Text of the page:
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The switchbacks on the right lead to Hilltop Mine.
Cabin ruins at Portland Mine, 9,500-foot elevation.
Hilltop Mine cabins and a large mine dump, upper left.
Ray on a high point above the Upper Lemhi River Valley.
Dinner table near Gilmore, 2019.
Cabin at the Mountain Boy Mine.
View of Gilmore, 2019.
Entrance to the cemetery at Gilmore.
A tunnel at the Brown Bull Mine.


The high point was composed of beautiful white Kinnikinic quartzite, a highly metamorphosed ancient sandstone that is a common formation in south-central Idaho. The view was expansive, going back down to the Hilltop Mine, then farther down to Gilmore and the upper Lemhi River Valley, then up to nearby Portland Mountain and other high peaks of the Lemhi Range.

By now, it was late afternoon and I had about four miles to hike down to my SUV before I could pitch camp and cocktail hour could begin. On my way down, I encountered a small mine where I found a nice mineral specimen of yellow-green pyromorphite (lead potassium-chloride), as a souvenir.

As I approached my vehicle, mosquitoes started to pester me and I decided it was not a good idea to camp at the edge of a swamp. A one-mile drive got me to a flat and dry spot for the night. There was no cell service but I had a way to send an “I’m OK” message to my wife Dorita.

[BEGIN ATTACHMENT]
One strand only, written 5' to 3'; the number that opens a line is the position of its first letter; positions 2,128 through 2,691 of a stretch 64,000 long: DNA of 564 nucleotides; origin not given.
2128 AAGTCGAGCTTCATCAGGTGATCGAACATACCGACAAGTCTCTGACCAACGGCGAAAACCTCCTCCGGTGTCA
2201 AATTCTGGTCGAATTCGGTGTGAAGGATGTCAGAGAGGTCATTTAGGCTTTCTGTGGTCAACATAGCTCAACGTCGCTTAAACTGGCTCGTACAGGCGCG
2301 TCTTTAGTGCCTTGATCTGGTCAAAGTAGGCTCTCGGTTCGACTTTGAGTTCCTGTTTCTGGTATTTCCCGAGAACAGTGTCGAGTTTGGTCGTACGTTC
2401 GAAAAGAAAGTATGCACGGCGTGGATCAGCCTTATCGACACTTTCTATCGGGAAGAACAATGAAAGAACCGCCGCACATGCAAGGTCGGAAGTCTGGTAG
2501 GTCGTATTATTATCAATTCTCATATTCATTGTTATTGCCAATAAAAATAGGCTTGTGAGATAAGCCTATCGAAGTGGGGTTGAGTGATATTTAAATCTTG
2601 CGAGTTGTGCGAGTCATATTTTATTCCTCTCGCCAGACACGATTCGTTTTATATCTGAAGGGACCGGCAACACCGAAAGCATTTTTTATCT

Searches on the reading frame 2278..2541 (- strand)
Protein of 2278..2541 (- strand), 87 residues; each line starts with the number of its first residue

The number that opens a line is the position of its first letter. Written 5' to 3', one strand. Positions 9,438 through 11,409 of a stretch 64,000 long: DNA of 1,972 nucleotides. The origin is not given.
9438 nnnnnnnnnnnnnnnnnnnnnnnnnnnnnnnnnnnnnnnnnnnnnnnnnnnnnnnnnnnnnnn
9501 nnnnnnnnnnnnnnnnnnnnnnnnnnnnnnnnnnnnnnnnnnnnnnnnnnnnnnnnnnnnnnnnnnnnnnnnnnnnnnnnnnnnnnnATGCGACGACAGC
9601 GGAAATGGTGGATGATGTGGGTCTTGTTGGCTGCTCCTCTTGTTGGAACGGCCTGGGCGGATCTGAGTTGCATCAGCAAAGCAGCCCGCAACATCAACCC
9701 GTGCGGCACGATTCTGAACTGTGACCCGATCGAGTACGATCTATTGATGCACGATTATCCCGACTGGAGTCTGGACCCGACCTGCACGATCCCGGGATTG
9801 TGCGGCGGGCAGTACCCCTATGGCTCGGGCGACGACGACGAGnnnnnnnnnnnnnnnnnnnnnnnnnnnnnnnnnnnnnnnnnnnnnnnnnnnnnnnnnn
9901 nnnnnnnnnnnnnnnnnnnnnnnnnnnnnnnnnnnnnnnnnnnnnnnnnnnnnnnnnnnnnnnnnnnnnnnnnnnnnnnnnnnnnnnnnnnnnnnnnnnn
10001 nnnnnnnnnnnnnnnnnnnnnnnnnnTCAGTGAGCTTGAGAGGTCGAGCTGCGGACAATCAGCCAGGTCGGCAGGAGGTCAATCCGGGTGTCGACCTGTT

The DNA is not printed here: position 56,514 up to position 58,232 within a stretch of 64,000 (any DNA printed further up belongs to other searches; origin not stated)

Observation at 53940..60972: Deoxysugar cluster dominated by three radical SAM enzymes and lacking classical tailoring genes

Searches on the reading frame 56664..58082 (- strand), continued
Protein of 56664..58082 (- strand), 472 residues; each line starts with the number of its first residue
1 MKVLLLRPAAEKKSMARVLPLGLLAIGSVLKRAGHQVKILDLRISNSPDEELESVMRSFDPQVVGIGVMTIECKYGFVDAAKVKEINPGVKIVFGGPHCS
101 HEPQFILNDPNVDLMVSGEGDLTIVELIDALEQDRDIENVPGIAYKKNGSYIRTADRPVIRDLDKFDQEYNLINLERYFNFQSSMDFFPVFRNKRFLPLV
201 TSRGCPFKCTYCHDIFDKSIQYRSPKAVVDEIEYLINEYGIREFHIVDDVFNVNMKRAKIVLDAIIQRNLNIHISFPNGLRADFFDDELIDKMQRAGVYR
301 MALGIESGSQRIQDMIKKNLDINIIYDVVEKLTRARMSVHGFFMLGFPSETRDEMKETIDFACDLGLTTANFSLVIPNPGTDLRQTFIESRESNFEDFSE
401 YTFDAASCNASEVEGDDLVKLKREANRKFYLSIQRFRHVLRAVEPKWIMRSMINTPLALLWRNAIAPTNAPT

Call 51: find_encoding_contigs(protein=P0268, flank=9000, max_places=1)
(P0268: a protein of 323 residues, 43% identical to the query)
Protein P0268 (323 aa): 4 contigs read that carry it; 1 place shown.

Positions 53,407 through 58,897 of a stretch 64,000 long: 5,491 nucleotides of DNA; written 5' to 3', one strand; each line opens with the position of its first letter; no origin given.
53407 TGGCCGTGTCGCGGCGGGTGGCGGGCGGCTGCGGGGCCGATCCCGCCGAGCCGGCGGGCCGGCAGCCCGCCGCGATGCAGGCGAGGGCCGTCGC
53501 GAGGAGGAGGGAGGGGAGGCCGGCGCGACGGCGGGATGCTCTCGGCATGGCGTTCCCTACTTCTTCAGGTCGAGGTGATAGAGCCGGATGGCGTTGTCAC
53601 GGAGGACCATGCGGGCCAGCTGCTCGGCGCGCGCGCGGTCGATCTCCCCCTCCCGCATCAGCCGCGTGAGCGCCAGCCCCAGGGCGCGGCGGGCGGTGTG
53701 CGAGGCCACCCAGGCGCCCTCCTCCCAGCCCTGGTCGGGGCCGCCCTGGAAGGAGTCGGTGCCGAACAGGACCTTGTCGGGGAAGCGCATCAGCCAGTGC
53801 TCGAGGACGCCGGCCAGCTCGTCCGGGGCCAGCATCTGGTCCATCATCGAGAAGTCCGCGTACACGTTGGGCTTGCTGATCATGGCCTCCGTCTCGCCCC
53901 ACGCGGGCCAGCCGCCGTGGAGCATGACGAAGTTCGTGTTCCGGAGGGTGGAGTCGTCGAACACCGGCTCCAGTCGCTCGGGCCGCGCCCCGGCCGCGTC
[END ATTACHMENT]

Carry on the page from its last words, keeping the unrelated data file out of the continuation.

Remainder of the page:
I had been alerted to this technology back in about 2000, when I had a conversation with a man in his sixties who worked in an outdoor shop in Idaho Falls. The previous year, he had done a solo backpacking trip into the remote southwestern corner of Yellowstone National Park. One afternoon when he was ten miles from the nearest road, he suffered what he felt certain was a heart attack.

When he woke up alive the next morning, he slowly hiked out and drove to a hospital, where a doctor confirmed it had been a mild heart attack. The man strongly recommended that I purchase what is now widely known as a personal locater beacon (PLB). This small electronic device connects to satellites, which means that a user who faces an emergency even in the most remote area can send out a signal to regional 911 sites to start a rescue operation.

The PLB shows your exact location via GPS tracking. Most current models also can transmit your location and an “I’m OK” message to designated cell numbers or email addresses, and some even allow more detailed messages. They’re not cheap, but I’ve been using one for two decades.

When I’m solo hiking, I send an “I’m OK” message to Dorita at the start of each hike and repeat it when I’m in camp for the night. It gives both of us some peace of mind. I also hike with basic survival gear, a fleece jacket and rainwear, along with hiking poles that give me much greater stability on rough terrain.